JACS (Jewish Alcoholics, Chemically Dependent Persons and Significant Others) is dedicated to: encouraging and assisting Jewish alcoholics, chemically dependent persons and their families and friends to explore recovery in a nurturing Jewish environment; promoting knowledge and understanding of the disease of alcoholism and chemical dependency as it involves the Jewish community and acting as a resource center and information clearinghouse on the effects of alcoholism and drug dependency on Jewish family life.
T’Shuvah Center
Website: www.tshuvahcenter.com
The T’Shuvah Center is an off-shoot of Beit T’shuvah based in New York City. Their mission is to provide addicts of all kinds with the opportunity to build a community for recovery using a model that integrates Jewish wisdom, text, and ritual; psychotherapy; the 12-Steps; and spirituality. They provide therapy, spiritual counseling, long term residential treatment, training, education, and community experience.

Wilderness Therapy Resources

All Kinds of Therapy
Website: www.allkindsoftherapy.com
All Kinds of Therapy provides useful information to help families learn more about wilderness therapy programs, and can be a great resource to help families navigate the admissions process. Their blog post Wilderness Therapy Models provides a comprehensive overview of various types of wilderness therapy programs, and their blog post Top Questions to Ask Admissions is a useful tool that families can use as they explore various programs. All Kinds of Therapy also offers resources to help parents navigate the therapeutic boarding school process.
National Association of Therapeutic Schools and Programs (NATSAP)
Website: www.natsap.org
NATSAP serves as an advocate and resource for innovative organizations which devote themselves to society’s need for the effective care and education of struggling young people and their families. You can also find more information about wilderness therapy programs and models on their website.
Parker Bounds Johnson Foundation
Website: www.pbjf.org
A nonprofit that supports and serves Oregon and Washington resident adolescents and young adults in need of Wilderness Treatment.
Saving Teens in Crisis Collaborative (Saving Teens)
Website: www.savingteens.org
A nonprofit that supports and serves families struggling with adolescents needing therapeutic programs and schools but without financial ability.
Outdoor Behavioral Healthcare Council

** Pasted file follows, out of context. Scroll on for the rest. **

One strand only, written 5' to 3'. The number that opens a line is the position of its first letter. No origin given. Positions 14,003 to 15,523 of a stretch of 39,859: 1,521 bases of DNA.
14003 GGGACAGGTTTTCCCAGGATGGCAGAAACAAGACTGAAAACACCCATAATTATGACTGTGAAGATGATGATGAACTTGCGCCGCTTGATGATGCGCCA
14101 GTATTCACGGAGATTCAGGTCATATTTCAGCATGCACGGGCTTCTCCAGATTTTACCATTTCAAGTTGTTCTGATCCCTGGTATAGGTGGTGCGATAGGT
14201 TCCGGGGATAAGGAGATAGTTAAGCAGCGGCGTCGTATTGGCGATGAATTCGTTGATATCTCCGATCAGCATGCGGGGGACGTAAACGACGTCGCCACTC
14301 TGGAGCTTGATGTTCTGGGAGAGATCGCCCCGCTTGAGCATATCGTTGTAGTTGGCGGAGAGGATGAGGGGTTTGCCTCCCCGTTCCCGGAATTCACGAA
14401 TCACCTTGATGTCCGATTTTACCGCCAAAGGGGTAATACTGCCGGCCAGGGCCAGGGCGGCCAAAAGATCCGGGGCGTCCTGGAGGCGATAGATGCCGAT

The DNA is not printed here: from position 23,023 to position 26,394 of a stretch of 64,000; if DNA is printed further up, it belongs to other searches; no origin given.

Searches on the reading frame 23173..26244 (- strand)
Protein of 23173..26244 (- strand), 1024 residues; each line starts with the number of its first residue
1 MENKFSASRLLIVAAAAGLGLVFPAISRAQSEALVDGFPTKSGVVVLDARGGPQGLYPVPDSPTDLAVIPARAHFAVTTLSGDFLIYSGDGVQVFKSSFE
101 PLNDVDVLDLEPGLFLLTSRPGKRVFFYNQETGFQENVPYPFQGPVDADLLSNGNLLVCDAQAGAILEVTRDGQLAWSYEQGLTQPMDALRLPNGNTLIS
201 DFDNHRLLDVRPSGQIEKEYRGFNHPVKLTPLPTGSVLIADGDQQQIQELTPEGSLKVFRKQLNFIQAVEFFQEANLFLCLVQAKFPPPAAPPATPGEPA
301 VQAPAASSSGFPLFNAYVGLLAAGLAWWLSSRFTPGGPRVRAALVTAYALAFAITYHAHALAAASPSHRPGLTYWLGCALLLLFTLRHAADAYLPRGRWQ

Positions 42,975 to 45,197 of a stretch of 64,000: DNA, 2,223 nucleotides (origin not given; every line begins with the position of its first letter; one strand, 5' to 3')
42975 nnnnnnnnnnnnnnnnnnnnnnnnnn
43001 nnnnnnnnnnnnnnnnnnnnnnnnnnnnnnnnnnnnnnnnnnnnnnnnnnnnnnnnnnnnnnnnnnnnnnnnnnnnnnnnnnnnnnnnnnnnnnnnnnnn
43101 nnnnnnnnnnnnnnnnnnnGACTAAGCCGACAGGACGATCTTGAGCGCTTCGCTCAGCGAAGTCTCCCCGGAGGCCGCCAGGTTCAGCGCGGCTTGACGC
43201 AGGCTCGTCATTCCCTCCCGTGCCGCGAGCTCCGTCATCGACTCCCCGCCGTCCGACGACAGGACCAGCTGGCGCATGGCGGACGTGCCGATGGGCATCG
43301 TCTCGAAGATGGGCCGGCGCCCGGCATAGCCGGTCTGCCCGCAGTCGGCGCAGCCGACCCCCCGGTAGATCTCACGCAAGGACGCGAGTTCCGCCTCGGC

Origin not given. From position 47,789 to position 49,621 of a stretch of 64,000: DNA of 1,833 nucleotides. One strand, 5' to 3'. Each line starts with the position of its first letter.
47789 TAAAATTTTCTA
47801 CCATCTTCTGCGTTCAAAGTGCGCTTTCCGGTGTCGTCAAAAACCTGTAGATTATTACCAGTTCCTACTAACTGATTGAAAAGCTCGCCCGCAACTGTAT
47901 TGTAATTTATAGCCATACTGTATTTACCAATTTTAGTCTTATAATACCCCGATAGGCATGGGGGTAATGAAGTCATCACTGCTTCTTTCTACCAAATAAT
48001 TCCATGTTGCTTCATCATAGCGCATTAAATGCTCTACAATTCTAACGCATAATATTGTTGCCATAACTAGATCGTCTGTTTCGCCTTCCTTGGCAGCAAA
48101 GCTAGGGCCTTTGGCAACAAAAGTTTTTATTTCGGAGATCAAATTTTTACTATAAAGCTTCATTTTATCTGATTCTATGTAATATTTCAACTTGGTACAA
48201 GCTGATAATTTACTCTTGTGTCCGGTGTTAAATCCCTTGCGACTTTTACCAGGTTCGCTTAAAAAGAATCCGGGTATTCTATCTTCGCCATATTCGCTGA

Website: www.obhcouncil.com
The Outdoor Behavioral Healthcare Council is an organization dedicated to ensuring the field of wilderness therapy is standing by the highest ethical and clinical standards. You can find a list of member programs on their website, and additional information about the field of wilderness therapy. The Association for Experiential Education accredits wilderness therapy programs, through their Outdoor Behavioral Healthcare accreditation. This is a rigorous process, and is a gold standard in the field of wilderness therapy. You can find more information about accreditation here and here. The OBHC website notes whether or not member programs have achieved accreditation.

Scholarships / Financial Resources

Each family’s circumstances are different, and BaMidbar makes no guarantees regarding availability of scholarship funds from any of these organizations. Each has their own criteria for determining who qualifies for assistance and how much assistance is available to each candidate. This listing is simply a means for families to contact these organizations, who will ultimately determine whether they qualify for financial assistance.

Medical Care Deduction
The Internal Revenue Code allows a deduction for medical care of the taxpayer, the taxpayer’s spouse, or dependents to the extent that those expenses exceed 10% of the taxpayer’s adjusted gross income*. Deductions will be dependent on why your child was placed in a therapeutic boarding school. Alcohol and Substance Abuse placements are tax deductible, as well as some placements for learning disabilities (For the costs to be deductible, overcoming the disability must be the principal reason for attending the school).

From the IRS – “You can’t include in medical expenses the cost of sending a child with behavioral problems to a school where the course of study and the disciplinary methods have a beneficial effect on the child’s attitude if the availability of medical care in the school isn’t a principal reason for sending the student there.”

Federal Mental Health Parity Law states that health plans (which offer mental health benefits) MUST offer them in parity with medical/surgical benefits. Over the years, BaMidbar has referred families pursuing potential insurance benefits from their healthcare provider to Denials Management, Inc. DMI offers a service to assist you in collecting reimbursement from your insurance company, but does not guarantee payment. You can contact Mary Covington, President at Denials Management, Inc. at Mary.Covington@DenialsMgt.com.
3rd Party Lenders
Lenders can work with families to craft individualized payment plans.


Sky’s the Limit Fund
Website: www.skysthelimitfund.org
Phone: 1-408-618-8093
A nonprofit that provides financial support and other services to families seeking wilderness therapy programs. You can find a list of their partner programs here.

Friends of Families with Children in Crisis Foundation
Website: www.friendsoffamilies.org
Phone: 1-951-317-3151
A nonprofit that supports and services adolescents in need of therapeutic boarding school treatment.

Hebrew Free Loan Society – Addiction Recovery Loans 
Website: www.hfls.org/loan-programs/addiction-recovery
Provides 0%-interest loans of up to $10,000 to low- and moderate-income residents of New York City’s five boroughs, Westchester, and Long Island to support addiction recovery treatment costs and related financial needs.